4.8 The Committee first considered the cost effectiveness of rituximab when used as maintenance therapy. When considering rituximab monotherapy as maintenance, it was mindful that the clinical and patient specialists had strongly supported this use based on its potential to prolong remission, and the lack of alternative therapies for doing so. The Committee considered the results of the exploratory analysis performed by the ERG, which did not use model-based extrapolation but limited the analysis to 1500 days of the Kaplan-Meier estimates and made changes to costs as suggested by the ERG above (see 4.7). The Committee agreed that this approach overcame some of the concerns regarding the initial survival modelling. Based on this approach, the use of rituximab as maintenance only when compared with no use at all was associated with an ICER of approximately £13,000 per QALY gained. The Committee noted that the limited time horizon used in this approach could result a higher ICER than if a longer time horizon was used. The Committee concluded that, despite its concern that the EORTC population (from whom these calculations were derived) was not fully representative of UK patients (see 4.5), the use of rituximab for maintenance therapy following induction of remission with chemotherapy was likely to be a cost-effective use of NHS resources.

4.9 Having accepted that rituximab maintenance therapy following induction with chemotherapy was likely to be a cost-effective use of NHS resources, the Committee then considered the use of rituximab as induction with chemotherapy. Given that patient experts and clinical specialists identified maintenance therapy as the clinical priority and that this is cost effective when compared with current standard treatment, the cost effectiveness of rituximab at induction was considered as an additional strategy over its use as maintenance alone. It is expected that rituximab maintenance will become standard therapy following this appraisal, and the Committee agreed that the appropriate comparator for the dual-use strategy was the next best use of resources – single use of rituximab as maintenance therapy as opposed to no use of rituximab.

4.10 The Committee therefore considered the use of rituximab in combination with chemotherapy for induction in addition to use for maintenance. It noted that the use of rituximab in induction increased the proportion of patients who entered remission and became eligible for rituximab maintenance. It also noted that the ERG's exploratory analysis suggested an ICER of approximately £43,000 per QALY gained when compared with chemotherapy only for induction followed by rituximab maintenance therapy. However, the Committee was aware that this figure resulted from a curtailed time horizon and required further analysis to obtain more reliable estimates. The Committee was also aware that there were a number of concerns with the manufacturer's survival modelling raised by the ERG (see 4.7) and that further analysis (see 4.11) was required before obtaining reliable estimates of cost effectiveness.

4.11 The manufacturer's original approach to the modelling of survival did not take account of the initial zero-hazard period, although there was a protocol-driven event-free period in the data. The Committee did not accept this approach because excluding the event-free period when fitting distributions could change the goodness-of-fit of any distribution fitted to trial data and influence the outcome of the cost-effectiveness analysis. The Committee noted that the additional analyses by the manufacturer excluded the event-free period when fitting functions and this resulted in an ICER of £21,379 using the Weibull model, with the exponential model being the best fit and resulting in an ICER of £16,183 per QALY gained (see 3.14). These analyses were calculated over a lifetime horizon, assuming a duration of treatment benefit of 5 years, which the Committee considered to be reasonable.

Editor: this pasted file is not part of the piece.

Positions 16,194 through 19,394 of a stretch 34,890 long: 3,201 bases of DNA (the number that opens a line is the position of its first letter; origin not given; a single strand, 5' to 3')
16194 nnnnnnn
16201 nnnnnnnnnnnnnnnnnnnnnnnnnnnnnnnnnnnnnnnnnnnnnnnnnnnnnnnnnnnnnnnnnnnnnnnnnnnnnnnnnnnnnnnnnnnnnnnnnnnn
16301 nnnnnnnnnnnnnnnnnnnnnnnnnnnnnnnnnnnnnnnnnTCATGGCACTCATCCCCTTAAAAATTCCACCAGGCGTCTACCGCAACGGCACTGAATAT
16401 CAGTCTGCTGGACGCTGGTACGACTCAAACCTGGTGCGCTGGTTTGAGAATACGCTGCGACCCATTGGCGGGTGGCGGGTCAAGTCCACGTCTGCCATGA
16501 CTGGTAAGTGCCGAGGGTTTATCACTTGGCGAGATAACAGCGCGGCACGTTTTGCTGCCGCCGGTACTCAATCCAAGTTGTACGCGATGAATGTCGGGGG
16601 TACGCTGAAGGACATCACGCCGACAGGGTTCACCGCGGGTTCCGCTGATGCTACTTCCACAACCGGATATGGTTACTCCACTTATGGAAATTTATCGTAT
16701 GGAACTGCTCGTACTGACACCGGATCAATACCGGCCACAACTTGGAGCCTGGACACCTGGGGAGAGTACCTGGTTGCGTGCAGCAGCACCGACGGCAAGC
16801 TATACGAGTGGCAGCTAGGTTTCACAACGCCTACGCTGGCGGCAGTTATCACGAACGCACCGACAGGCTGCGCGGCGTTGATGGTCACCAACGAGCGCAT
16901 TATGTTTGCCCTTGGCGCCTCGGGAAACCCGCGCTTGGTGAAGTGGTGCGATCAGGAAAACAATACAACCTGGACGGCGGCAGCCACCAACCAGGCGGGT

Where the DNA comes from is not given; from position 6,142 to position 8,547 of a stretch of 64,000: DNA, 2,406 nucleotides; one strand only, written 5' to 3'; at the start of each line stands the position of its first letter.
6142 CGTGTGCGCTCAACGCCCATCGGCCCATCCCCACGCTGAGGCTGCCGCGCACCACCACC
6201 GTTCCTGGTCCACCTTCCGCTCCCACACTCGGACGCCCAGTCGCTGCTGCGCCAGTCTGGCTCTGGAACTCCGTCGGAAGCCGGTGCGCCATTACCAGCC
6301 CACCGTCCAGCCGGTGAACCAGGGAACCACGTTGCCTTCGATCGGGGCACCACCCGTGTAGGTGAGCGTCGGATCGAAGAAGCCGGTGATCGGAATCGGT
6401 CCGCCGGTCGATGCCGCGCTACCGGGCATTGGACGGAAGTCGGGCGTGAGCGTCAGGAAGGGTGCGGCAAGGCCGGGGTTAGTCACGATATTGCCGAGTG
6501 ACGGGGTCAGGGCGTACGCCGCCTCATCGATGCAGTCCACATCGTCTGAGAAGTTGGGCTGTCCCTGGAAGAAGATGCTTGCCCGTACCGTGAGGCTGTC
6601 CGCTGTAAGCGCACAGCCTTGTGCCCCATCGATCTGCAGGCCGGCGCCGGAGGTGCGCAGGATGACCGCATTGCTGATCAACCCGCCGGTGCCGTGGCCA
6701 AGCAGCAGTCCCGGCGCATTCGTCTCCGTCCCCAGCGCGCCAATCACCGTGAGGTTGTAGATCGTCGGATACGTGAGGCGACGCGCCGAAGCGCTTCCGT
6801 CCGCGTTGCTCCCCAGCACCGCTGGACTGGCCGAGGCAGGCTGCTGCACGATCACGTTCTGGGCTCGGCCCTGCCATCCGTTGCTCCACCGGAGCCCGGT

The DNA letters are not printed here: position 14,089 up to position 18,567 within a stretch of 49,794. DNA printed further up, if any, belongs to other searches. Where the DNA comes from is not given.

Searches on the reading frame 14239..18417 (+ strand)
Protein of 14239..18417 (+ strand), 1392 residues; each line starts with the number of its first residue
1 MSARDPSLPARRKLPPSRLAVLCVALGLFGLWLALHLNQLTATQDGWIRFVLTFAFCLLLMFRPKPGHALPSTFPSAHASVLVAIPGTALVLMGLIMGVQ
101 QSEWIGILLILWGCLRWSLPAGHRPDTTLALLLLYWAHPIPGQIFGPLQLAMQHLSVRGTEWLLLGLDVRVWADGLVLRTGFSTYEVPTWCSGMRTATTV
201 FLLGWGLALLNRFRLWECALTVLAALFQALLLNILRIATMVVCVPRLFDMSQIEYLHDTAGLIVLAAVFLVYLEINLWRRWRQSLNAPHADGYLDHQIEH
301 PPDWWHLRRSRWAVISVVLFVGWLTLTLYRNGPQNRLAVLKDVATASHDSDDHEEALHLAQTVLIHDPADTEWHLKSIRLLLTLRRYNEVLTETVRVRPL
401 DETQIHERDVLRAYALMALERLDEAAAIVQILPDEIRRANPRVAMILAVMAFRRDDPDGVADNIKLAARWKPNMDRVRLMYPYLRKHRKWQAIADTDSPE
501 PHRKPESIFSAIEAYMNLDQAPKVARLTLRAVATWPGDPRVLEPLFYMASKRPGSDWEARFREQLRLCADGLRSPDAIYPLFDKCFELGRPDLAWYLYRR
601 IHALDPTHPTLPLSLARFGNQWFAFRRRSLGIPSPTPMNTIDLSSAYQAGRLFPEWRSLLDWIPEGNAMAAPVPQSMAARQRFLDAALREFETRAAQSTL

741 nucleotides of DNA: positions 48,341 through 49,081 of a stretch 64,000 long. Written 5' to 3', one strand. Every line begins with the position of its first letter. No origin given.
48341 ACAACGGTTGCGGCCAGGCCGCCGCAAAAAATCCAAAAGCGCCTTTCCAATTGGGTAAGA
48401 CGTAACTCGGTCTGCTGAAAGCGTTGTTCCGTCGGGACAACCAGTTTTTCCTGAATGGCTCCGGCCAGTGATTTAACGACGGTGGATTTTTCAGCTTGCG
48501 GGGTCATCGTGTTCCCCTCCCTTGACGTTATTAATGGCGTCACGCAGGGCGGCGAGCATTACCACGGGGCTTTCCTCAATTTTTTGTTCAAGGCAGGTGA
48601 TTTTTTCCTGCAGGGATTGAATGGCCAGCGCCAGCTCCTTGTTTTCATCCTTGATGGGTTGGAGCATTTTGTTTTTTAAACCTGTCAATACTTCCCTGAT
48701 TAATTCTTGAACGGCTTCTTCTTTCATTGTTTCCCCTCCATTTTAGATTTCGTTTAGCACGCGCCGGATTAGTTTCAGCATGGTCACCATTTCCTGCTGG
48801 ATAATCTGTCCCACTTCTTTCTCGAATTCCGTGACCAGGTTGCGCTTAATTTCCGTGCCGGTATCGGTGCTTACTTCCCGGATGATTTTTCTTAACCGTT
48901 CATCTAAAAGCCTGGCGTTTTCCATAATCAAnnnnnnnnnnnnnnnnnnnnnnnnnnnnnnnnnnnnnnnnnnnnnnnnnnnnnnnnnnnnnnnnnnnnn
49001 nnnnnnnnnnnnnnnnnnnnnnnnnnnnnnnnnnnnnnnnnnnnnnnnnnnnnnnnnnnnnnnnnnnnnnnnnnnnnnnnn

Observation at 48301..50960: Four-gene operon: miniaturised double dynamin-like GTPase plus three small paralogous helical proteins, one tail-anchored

4.12 The Committee also discussed that, in initially fitting the Weibull model to the RCT data, the manufacturer had made the assumption of proportional hazards such that the only difference between the fitted distributions was as a result of a treatment effect. The Committee requested further analysis because this strong assumption had not been substantiated by RCT data and could have resulted in an overestimation of the clinical and cost effectiveness of rituximab. The Committee noted that relaxing the proportional hazards assumption and independently fitting Weibull functions caused the ICERs to decrease to £15,775 per QALY gained (see 3.14). It also noted that, in the further analysis from the manufacturer, terminal-care costs were not included, but it was aware that including such a cost made little difference to the ICERs. The Committee considered the ICERs of approximately £16,000 per QALY using extrapolation from distributions that had been shown to be a good fit to clinical data to be the most appropriate of those presented in the manufacturer's reanalysis. It was, however, mindful that this figure could be an underestimate of the cost per QALY gained because in practice patients would not usually be rituximab-naive, whereas those in the evidence base were. On balance, the Committee concluded that the use of rituximab in combination with chemotherapy as induction therapy was likely to be a cost-effective use of resources.